Free Range (Live 2012)
It was great to hear this – because I missed out on seeing the reunion shows. It was great to hear this because I love The Mutton Birds and I’m sure, for the many that did go to the reunion shows earlier this year it will be great to have this as a souvenir.
That said, I’m not sure this is anything other than a souvenir.
Although, for me, it was a reminder of a great band; I’ve never forgotten about The Mutton Birds but sometimes I forget to listen to them. I don’t feel that Free Range (Live 2012) in any way replaces any of the band’s albums – and it doesn’t replace the need to have those albums. But it was nice to hear this, nice to think of the band back together and sounding good.
Don McGlashan has written so many great songs – and I think that he offered a lot of his finest work within the Mutton Birds framework but what actually happened when I played Free Range was I focussed in on everything else. I was reminded, instantly, of how great David Long was in the context of this band (and how he continues to be a fabulous musician outside of The Mutton Birds). I thought, too, of how Alan Gregg’s songs were a crucial counterpoint to Don. McGlashan was tarred with the characters/stories style of songwriting and Gregg gave the band a handful of melodic gems to sit in and around the sketches.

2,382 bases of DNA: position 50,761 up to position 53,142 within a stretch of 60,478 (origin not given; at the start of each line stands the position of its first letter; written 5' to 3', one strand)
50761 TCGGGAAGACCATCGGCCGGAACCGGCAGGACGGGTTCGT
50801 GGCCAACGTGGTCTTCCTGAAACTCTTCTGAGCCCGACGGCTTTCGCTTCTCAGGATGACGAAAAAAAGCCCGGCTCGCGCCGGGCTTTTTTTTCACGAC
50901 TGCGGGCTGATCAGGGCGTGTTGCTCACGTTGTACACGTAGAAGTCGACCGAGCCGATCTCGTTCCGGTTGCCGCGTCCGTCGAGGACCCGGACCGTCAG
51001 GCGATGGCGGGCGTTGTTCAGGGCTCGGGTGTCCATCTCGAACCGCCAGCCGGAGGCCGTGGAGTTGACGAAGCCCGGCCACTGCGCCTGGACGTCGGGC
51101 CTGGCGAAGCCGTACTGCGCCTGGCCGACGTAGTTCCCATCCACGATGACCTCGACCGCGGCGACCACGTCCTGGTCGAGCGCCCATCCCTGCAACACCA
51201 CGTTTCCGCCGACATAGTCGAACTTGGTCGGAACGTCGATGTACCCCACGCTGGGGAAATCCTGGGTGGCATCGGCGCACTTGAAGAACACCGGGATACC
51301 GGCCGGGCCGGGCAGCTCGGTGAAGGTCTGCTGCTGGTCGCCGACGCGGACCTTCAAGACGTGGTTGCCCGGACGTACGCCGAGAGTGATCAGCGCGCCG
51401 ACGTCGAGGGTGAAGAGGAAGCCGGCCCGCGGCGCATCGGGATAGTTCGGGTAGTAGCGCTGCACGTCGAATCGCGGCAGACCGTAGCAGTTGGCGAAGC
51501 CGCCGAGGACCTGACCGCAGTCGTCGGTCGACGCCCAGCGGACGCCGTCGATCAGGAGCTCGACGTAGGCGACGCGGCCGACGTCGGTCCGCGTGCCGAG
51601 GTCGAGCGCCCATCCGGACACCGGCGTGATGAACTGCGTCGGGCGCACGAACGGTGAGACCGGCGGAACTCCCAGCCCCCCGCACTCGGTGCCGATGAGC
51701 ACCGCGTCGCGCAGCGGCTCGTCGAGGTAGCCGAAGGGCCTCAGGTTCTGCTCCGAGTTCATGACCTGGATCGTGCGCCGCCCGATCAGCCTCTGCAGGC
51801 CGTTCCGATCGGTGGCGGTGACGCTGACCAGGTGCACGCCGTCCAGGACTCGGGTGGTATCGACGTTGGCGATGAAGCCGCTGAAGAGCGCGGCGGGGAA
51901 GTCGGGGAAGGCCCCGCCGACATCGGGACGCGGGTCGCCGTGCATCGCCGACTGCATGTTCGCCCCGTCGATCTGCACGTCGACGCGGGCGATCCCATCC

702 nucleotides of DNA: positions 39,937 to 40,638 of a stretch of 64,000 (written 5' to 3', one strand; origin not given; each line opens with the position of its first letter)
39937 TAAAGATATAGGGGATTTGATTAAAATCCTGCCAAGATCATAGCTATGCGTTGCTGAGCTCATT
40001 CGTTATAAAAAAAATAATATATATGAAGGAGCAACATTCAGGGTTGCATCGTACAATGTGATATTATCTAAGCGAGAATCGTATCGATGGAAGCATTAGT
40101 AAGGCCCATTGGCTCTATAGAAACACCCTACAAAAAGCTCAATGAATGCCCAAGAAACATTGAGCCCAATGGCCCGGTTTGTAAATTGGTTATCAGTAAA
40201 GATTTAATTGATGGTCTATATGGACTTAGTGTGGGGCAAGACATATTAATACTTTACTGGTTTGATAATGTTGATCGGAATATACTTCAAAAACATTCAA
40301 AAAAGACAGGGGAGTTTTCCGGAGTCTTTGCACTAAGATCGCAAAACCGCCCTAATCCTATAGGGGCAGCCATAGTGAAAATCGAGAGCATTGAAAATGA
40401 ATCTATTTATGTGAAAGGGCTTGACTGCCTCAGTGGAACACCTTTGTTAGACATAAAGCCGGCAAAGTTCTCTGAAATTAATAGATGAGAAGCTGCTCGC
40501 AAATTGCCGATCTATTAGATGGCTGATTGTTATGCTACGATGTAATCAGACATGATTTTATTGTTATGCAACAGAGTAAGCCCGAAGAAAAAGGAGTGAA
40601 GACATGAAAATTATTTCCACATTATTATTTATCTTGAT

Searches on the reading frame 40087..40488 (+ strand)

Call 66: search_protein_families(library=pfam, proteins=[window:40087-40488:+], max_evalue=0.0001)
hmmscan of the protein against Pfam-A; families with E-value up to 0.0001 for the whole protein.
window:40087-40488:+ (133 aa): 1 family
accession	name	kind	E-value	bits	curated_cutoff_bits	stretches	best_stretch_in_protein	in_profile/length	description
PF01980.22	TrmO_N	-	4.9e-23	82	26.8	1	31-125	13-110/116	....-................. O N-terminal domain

And I was reminded – instantly – that Ross Burge is, on the day, the greatest drummer in New Zealand.
I didn’t feel sad that I’d missed the reunion tour when I heard this – because I saw the band a bunch of times back when they were a band. And even though they had something of a reputation for never quite getting it together live I always thought they were fabulous. Every time I saw them they delivered. So when the reunion shows were announced I was instantly happy for everyone that was going – particularly anyone who never got to see the band back in the day.
And hearing Free Range makes me happy too – but I don’t feel it’s in any way crucial. I would recommend a person buy the first three albums (not that there’s anything wrong with the fourth, mind. Get that too).
And this is not to suggest that McGlashan was not important to the sound of the Mutton Birds – that’s a given. He was the voice – as writer, singer and with that haunting euphonium.
In fact that is the best moment on this album. The opening track. The band launches into the title track from Envy of Angels and there’s something special happening instantly. All of those wonderful components – a deceptively brilliant groove, David Long’s guitar-genius and McGlashan with the waft and float of that horn – it’s subtly stunning. And then his imagery kicks in, adds to the song. Gives it weight. It might all start to feel majestic, wonderful, spellbinding…
But hey, if you’ve heard it all before you might want to just try-before-you-buy before you hear it all again. Because there’s nothing transcendent here, nothing revelatory – it is just business. As usual.